Pacala: Well, the U.S. is of course a very special case right now internationally. It has decided to take a non-evidence based approach to dealing with the climate problem, and it’s something that in my view is a national disgrace. It’s something that we are going to end up correcting as a people. The ongoing denials of the science, particularly in Republican Party circles, are just something that true conservatives wouldn’t condone. Business people make evidence-based decisions — they have to or they don’t survive.

Full article:


Elizabeth Kolbert is a regular contributor to Yale Environment 360 and has been a staff writer for the New Yorker since 1999. Her most recent book, "The Sixth Extinction: An Unnatural History," won the 2015 Pulitzer Prize for General Nonfiction and was based in part on reporting she did for Yale Environment 360.

Posted by: AGelbert
« on: November 20, 2018, 08:24:45 pm »

If you are a person of good will, this video covers a lot of ground you mostly know already, but in an excellent, hard truth filled package. If you are a supporter of the Capitalist Profit Over People and Planet Economic system (i.e you believe with all your heart and soul that "CAPITALISM, warts and all, is the best economic system there is"), this is possibly the most significant video you will see in your life.

It's long but it exposes the inevitability of the extinction of the human species UNLESS we totally replace the corporate state, in ALL its Capitalist/Fascist forms, with a Socialist structure that is fastidious and uncompromising about the primacy of protecting, preserving and expanding a VIABLE BIOSPHERE for ALL the life forms that we share this planet with. This is not "idealistic"; this is SINE QUA NON for a Viable Biosphere.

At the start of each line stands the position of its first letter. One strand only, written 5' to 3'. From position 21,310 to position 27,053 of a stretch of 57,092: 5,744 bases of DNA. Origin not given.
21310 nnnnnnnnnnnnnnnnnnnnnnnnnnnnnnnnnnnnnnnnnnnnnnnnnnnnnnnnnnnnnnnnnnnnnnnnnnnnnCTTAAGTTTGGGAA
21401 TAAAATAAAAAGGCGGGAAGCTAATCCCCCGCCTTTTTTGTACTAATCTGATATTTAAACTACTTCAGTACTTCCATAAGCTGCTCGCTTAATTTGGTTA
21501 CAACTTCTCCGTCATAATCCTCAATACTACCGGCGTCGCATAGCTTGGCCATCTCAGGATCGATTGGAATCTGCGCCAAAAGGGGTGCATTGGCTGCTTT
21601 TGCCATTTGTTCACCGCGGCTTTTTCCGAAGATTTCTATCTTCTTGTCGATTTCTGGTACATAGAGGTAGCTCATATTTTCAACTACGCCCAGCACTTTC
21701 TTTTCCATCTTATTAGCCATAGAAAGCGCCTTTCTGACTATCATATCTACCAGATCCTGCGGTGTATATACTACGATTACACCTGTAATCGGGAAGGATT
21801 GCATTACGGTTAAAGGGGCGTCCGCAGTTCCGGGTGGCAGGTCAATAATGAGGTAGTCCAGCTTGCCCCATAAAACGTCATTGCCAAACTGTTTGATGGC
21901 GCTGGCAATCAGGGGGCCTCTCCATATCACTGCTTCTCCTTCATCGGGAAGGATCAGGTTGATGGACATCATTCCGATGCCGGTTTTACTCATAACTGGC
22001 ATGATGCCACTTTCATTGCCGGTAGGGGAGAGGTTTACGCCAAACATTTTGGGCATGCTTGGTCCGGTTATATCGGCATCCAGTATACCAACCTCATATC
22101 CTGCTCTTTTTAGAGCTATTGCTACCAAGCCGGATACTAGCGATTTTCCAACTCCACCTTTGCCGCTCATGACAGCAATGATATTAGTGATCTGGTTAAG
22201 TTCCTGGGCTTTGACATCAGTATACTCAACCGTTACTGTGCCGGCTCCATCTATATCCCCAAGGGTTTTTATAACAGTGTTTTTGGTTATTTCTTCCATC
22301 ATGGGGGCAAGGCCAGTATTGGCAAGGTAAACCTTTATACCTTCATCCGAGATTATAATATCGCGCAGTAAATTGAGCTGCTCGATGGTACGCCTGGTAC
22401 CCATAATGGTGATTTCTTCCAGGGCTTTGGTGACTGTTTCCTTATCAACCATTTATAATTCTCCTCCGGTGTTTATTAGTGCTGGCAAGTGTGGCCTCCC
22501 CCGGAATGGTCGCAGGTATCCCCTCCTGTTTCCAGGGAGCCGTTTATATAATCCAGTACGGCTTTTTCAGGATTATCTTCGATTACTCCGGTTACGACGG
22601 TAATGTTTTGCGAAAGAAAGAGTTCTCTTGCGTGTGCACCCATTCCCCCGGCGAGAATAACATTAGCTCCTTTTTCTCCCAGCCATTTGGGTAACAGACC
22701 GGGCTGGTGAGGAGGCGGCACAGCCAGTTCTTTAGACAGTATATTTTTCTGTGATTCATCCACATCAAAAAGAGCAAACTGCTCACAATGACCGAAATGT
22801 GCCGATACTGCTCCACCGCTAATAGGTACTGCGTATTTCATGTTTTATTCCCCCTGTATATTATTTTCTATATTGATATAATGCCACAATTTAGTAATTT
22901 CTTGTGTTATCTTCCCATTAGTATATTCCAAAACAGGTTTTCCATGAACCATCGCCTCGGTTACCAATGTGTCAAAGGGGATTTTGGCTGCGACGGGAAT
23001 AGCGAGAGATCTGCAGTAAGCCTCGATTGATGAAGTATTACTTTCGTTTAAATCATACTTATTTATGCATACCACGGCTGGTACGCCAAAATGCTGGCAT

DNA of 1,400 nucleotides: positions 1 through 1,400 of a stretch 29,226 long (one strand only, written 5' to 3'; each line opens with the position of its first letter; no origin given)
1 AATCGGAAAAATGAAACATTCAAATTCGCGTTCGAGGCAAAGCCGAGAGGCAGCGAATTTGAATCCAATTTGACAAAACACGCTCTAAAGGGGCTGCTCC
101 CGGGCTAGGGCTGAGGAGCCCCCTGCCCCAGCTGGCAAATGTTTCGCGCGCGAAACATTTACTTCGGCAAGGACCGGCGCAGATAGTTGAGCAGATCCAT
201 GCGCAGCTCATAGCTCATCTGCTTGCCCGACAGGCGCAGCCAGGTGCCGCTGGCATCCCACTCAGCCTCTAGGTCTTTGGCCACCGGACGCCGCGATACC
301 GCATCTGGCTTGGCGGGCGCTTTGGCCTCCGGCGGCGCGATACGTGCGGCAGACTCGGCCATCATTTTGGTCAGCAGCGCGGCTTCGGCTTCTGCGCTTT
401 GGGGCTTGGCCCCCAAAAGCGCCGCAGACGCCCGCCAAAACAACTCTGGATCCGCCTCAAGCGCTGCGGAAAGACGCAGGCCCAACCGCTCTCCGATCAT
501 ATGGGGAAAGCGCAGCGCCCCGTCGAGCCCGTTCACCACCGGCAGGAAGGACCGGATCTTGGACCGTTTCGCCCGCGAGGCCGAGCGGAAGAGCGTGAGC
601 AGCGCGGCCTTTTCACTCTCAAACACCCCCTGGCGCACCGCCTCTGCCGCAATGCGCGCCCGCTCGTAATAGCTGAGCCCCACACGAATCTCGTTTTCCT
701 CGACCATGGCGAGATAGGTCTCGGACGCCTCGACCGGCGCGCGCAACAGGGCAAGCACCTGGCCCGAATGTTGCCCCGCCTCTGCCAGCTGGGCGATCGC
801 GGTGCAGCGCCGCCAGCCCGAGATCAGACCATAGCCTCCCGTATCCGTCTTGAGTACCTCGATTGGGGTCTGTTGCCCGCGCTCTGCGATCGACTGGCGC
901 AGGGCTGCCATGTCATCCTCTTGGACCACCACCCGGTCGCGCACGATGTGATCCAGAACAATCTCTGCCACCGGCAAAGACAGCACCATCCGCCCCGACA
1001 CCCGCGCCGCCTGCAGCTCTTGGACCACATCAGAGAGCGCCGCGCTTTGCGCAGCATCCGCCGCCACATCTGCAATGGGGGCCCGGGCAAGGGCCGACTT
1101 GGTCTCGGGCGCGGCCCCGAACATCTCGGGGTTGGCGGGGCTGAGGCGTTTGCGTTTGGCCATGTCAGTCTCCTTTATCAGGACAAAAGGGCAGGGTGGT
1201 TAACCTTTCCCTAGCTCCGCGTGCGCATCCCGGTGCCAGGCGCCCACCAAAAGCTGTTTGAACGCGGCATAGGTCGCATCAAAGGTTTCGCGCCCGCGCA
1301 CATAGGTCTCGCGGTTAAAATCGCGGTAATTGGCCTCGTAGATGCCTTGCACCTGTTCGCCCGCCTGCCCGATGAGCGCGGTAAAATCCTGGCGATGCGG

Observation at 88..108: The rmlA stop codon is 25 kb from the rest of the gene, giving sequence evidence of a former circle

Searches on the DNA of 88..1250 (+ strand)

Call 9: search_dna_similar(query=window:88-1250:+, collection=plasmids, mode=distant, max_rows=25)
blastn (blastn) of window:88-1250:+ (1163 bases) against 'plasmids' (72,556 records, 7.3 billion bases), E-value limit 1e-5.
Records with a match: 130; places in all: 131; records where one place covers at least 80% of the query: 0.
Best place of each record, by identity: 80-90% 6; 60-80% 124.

The result of this holistic approach, which requires a VETO POWER DECISION PROCESS FILTER for human economic activity, where ALL the biosphere math addition and subtraction in regard to ALL planned human actions are studied and measured PRIOR to allowing ANY country or business to engage in them, or subsidize them in some other way, is a reasonable expectation of continued human existence.

For those stupid, arrogant, hidebound, greedy people reading this who claim that "incremental measures will solve all the problems of Profit Over People and Planet" that CAPITALISM has cursed our biosphere with, I suggest you keep believing the convenient fantasy that "you are just being pragmatic". Keep believing that Chris Hedges and people like myself (and many other people of good will on Earth) are "too idealistic and impractical". Keep clinging to your stock market investments and your comfortable smug assumption that "Socialism was tried and it failed".